National Infrastructure Bank
A National Infrastructure Bank (Bank) could help leverage billions of private-sector dollars that could be invested in critical nationally or regionally significant infrastructure projects.
A National Infrastructure Bank could be successful if these basic concepts are considered:
- Establish the Bank as an independent entity with the greatest flexibility to finance and fund only projects of regional and national significance.
- The Bank should not follow the GSE model nor be housed at the U.S. Department of Transportation
- Allow the Bank to fund projects beyond just transportation such as drinking and wastewater, electrical grid, levees, dams, ports, broadband and other critical infrastructure.
- Enable merit-based selection of projects by experts so that the most critical and feasible projects proceed by employing benefit-cost analysis methods.
- Ensure federal assistance at a significant enough scale to make these major projects financially viable.
- Ensure that the Bank has the authority to employ a range of finance and funding tools such as credit assistance, low interest loans, tax incentives, Build America Bonds, Private Activity Bonds, enhanced TIFIA authority, and others to be determined.
- Create a method for leveraging public investments with private capital while ensuring adequate protection of taxpayer dollars.
- Establish clear performance measurement standards such as completing projects on time and within budget, reducing traffic delays for passengers and goods movement, reducing carbon emissions, and improving safety.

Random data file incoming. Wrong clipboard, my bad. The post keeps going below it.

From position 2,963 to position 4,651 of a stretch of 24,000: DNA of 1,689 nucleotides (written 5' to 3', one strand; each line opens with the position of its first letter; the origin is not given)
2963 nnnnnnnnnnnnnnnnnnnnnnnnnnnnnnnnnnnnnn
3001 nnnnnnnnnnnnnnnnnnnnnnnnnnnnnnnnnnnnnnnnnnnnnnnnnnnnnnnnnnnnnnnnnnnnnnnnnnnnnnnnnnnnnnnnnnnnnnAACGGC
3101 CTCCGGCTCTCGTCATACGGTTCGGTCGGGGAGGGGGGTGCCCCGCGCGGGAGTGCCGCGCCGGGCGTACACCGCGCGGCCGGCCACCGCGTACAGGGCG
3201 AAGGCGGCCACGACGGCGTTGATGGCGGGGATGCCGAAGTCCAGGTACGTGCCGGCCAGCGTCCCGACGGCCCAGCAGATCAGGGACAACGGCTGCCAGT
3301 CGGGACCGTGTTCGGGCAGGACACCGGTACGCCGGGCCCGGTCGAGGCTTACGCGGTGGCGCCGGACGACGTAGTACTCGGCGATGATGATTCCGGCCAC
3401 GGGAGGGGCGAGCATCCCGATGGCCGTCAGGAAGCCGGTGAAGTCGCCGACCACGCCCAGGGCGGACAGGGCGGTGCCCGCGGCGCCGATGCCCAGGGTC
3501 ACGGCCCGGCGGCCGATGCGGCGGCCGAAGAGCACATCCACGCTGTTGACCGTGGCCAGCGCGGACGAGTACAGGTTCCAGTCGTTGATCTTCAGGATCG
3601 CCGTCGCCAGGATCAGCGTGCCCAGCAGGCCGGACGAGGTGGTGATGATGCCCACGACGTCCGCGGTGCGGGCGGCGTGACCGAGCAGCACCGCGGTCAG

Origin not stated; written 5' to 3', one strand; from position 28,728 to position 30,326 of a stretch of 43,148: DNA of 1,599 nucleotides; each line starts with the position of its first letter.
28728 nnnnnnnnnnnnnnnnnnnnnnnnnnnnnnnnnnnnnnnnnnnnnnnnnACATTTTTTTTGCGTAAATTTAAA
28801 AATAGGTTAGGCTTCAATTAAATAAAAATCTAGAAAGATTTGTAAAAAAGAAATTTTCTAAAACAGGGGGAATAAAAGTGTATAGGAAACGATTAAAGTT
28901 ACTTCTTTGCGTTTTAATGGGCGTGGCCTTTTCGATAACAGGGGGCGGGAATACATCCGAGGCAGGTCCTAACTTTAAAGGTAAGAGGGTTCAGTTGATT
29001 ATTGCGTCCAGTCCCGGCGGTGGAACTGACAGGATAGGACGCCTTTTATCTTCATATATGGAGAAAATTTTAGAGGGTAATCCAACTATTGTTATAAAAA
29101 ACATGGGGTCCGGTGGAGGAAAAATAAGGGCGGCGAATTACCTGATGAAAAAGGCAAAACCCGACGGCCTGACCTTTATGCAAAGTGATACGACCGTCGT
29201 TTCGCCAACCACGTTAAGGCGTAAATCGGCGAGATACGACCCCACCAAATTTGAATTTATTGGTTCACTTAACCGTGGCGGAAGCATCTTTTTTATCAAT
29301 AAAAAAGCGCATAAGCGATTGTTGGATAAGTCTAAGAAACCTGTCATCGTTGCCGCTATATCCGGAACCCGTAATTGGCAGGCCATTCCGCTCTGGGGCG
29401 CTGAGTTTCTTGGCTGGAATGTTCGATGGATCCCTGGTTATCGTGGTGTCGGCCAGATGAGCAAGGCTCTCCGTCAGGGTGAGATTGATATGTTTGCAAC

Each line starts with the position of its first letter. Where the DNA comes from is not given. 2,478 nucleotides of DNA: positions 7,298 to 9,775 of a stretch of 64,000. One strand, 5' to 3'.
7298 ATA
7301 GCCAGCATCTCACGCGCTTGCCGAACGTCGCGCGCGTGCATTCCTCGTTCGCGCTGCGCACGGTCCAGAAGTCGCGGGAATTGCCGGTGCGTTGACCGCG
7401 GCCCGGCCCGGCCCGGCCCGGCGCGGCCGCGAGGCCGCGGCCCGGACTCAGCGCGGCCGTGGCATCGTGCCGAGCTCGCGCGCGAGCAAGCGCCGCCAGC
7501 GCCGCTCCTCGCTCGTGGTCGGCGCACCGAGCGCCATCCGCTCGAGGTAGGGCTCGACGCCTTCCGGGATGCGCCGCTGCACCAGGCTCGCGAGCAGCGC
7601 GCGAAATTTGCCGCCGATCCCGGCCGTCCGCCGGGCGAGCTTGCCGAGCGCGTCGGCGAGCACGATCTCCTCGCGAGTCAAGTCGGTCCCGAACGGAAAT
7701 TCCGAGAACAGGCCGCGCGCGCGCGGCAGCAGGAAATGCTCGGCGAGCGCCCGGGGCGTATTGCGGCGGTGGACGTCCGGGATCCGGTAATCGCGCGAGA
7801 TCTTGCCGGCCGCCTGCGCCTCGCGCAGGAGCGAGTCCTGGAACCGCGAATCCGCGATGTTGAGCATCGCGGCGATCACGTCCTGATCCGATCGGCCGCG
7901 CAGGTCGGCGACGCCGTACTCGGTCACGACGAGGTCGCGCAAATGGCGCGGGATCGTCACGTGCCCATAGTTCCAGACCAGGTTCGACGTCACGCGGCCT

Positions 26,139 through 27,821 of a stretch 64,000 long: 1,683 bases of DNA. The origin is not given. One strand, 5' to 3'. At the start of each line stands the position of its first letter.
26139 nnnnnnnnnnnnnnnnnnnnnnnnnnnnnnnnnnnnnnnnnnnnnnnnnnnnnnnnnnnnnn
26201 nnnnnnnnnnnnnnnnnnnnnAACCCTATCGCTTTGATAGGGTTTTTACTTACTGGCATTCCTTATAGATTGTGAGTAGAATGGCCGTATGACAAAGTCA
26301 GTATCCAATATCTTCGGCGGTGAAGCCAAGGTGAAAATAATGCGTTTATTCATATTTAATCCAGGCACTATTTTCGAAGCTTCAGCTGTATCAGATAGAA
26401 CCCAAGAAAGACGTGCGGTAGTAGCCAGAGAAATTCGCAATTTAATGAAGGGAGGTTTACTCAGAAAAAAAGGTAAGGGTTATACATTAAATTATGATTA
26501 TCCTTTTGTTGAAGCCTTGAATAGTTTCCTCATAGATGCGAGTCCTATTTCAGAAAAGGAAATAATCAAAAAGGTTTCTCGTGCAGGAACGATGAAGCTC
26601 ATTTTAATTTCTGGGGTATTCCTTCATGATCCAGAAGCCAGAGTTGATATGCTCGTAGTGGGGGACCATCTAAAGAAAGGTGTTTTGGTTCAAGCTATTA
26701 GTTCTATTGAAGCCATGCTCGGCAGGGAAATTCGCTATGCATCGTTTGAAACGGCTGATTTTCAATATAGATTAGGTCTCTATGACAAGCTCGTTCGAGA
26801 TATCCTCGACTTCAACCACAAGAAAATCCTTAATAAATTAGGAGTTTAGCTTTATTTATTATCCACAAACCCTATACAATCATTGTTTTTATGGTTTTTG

- Provide project expediting capability by eliminating redundancies to speed completion of projects while still ensuring the environment remains protected.
- Ensure rigorous oversight and audit authority by establishing an Inspector General position, require regular reports to Congress, and publish all data on a website that is available to the public.
The Bank could initially be capitalized with $25–50 billion from the General Fund with other potential sources of funding that could include:
- Re-appropriated funds of earmarks that have not been expended.
- Re-appropriated funds realized from elimination of wasteful or redundant programs.
- A multi-year, reformed transportation bill.
- Private sector investment
- Revenue saved due to expiring tax subsidies
- Press Release Former Pennsylvania Governor Edward Rendell Calls for Port, Waterway Strategy in Speech to American Association of Port Authorities Read More
- Press Release BAF Educational Fund Releases Infrastructure Report: Falling Apart and Falling Behind Read More
- Published Report An Economic Analysis of Infrastructure Investment Read More
Our nation is expected to grow by 100 million over the next 30 years.